The Multivariate ENSO Index (MEI) Climate Diagnostics Center developed Multivariate ENSO Index (MEI) to provide a new comprehensive data set for measuring ENSO that consider both the atmospehatmosphericeric and oceanic components of this coupled phenomenon. ENSO is the most important coupled ocean-atmosphere phenomenon to cause global climate variability on inter-annual time scales. The Multivariate ENSO Index (MEI) is based on the six main observed variables that are different during the two phases of ENSO in the tropical Pacific. These six variables are:
  • Sea-level pressure
  • Both components of the surface wind
    • East-West (zonal)
    • North South (meridional)
  • Sea surface temperature
  • Surface air temperature
  • Total cloudiness fraction of the sky

Positive values of MEI represent the warm ENSO phase or El Nino, while the negative values of the MEI represent the cold ENSO phase or La Niña.

AnimationSea Surface Temperature Anomalies are departures from normal of ocean temperatures. Usually measured at the surface by ships, fixed buoys, satellite and even aircraft. Sea surface temperature anomalies in the tropical Pacific accompany both El Nino and La Nina and are typically opposite in sign. In El Nino, the water in the eastern and central Pacific is warmer than normal while water in the western Pacific tends to be colder than normal. In La Ninas, the eastern and central tropical Pacific waters are colder than normal while waters in the western Pacific are warmer than normal.

Trade Winds are generally the most dependable and steadiest winds on the earth. The trades are found in the subtropics between a belt of clear skies and high pressure called the subtropical high (centered in the oceans around 30 to 40 N and S) and the zone of low pressure, clouds and showers near the equator called the Intertropical Convergence Zone. The trade winds blow from the northeast in the Northern Hemisphere and southeast in the Southern Hemisphere. The trade winds are often referred to as the Easterlies.

In La Ninas, the trade winds blow stronger than normal, which enhances the cold water upwelling near the South American coast and carries the resulting cold surface water westward along the equator. These strong trades also act to pile up warm water in the western Pacific.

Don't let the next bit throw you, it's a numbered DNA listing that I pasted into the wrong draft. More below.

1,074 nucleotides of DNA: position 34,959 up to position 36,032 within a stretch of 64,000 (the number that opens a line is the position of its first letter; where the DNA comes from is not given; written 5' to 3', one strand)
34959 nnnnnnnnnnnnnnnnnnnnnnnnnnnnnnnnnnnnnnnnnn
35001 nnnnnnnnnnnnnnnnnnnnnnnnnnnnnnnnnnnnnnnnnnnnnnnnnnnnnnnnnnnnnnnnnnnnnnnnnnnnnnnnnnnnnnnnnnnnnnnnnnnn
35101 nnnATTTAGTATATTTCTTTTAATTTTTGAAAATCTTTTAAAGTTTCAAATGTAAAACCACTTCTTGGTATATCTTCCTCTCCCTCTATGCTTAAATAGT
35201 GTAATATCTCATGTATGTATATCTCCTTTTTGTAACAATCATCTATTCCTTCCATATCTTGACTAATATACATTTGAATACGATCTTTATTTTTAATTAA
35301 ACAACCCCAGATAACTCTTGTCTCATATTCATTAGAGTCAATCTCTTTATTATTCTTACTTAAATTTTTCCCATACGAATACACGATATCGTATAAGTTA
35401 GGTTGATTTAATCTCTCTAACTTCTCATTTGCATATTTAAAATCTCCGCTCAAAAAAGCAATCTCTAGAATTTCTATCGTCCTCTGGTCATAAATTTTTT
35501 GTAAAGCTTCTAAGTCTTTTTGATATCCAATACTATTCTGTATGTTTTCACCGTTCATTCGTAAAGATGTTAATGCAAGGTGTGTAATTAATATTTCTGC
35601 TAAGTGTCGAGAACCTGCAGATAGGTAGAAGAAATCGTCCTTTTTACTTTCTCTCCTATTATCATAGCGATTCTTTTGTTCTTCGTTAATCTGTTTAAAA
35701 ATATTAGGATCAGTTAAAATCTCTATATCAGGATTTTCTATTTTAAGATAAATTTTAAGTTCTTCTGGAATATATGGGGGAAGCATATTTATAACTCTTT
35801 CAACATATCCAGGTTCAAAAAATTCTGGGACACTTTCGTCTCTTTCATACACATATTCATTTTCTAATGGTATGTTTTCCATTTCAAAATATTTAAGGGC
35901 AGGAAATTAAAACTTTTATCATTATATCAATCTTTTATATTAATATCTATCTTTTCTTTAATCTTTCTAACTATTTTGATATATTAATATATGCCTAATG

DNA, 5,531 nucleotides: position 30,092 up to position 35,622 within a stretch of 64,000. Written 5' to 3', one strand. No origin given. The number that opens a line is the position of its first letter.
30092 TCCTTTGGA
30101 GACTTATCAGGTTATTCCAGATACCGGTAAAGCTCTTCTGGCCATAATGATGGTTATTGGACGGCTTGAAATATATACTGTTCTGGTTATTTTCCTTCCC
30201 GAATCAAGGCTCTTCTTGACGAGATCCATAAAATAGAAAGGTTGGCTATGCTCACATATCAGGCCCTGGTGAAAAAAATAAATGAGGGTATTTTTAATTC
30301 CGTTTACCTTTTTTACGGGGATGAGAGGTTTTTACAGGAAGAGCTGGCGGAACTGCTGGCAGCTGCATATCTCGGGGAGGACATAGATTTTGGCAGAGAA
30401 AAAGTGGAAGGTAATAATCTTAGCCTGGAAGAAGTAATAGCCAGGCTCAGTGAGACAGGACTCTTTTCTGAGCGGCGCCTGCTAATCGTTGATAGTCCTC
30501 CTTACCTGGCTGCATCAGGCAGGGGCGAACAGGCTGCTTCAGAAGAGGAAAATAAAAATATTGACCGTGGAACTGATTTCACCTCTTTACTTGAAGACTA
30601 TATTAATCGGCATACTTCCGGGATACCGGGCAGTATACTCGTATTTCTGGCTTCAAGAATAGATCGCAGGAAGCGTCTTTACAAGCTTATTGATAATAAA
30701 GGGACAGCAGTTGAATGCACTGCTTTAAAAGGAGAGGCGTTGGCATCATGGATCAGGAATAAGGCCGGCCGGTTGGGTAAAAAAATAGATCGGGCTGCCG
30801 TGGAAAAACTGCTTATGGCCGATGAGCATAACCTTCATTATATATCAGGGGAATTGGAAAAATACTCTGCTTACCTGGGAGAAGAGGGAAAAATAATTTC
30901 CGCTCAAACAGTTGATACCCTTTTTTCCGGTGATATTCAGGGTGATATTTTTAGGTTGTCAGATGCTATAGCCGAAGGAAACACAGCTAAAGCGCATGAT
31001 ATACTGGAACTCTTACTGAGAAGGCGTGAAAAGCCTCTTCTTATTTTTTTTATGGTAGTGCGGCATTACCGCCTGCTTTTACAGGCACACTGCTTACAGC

In El Ninos, the trade winds weaken and may reverse in the western Pacific. This allows warm water to "slosh" eastward in the Pacific Basin. The weakened trade winds reduce the upwelling of cold water near the South American Coast and water warms at the surface. When the warm water arrives from the west, sea levels rise and the depth of the warm water layer near the surface deepens. The warm water appears as a characteristic plume extending west along the equator to near or past the International Dateline.

Tropical Easterlies
The Trade Winds from both hemispheres converge on the equatorial region. The tropical Easterlies result. The easterlies tend to be strongest in cold La Nina events. The easterlies can reverse and become westerlies in warm El Nino events, at least in the western half of the Pacific Basin. The strength of the easterlies are monitored closely as changes might signal a change of phase of ENSO. ITCZIntertropical Convergence Zone (ITCZ) is the belt of clouds and showers that oscillates seasonally around the equator. It results from a convergence of the trades winds from both hemispheres. The relative strength and level of activity associated with the ITCZ varies considerably in the El Nino and La Nina years. In El Ninos, the ITCZ is anomalously active in the eastern and central Pacific but anomalously weak in the west. In La Ninas, the opposite is observed.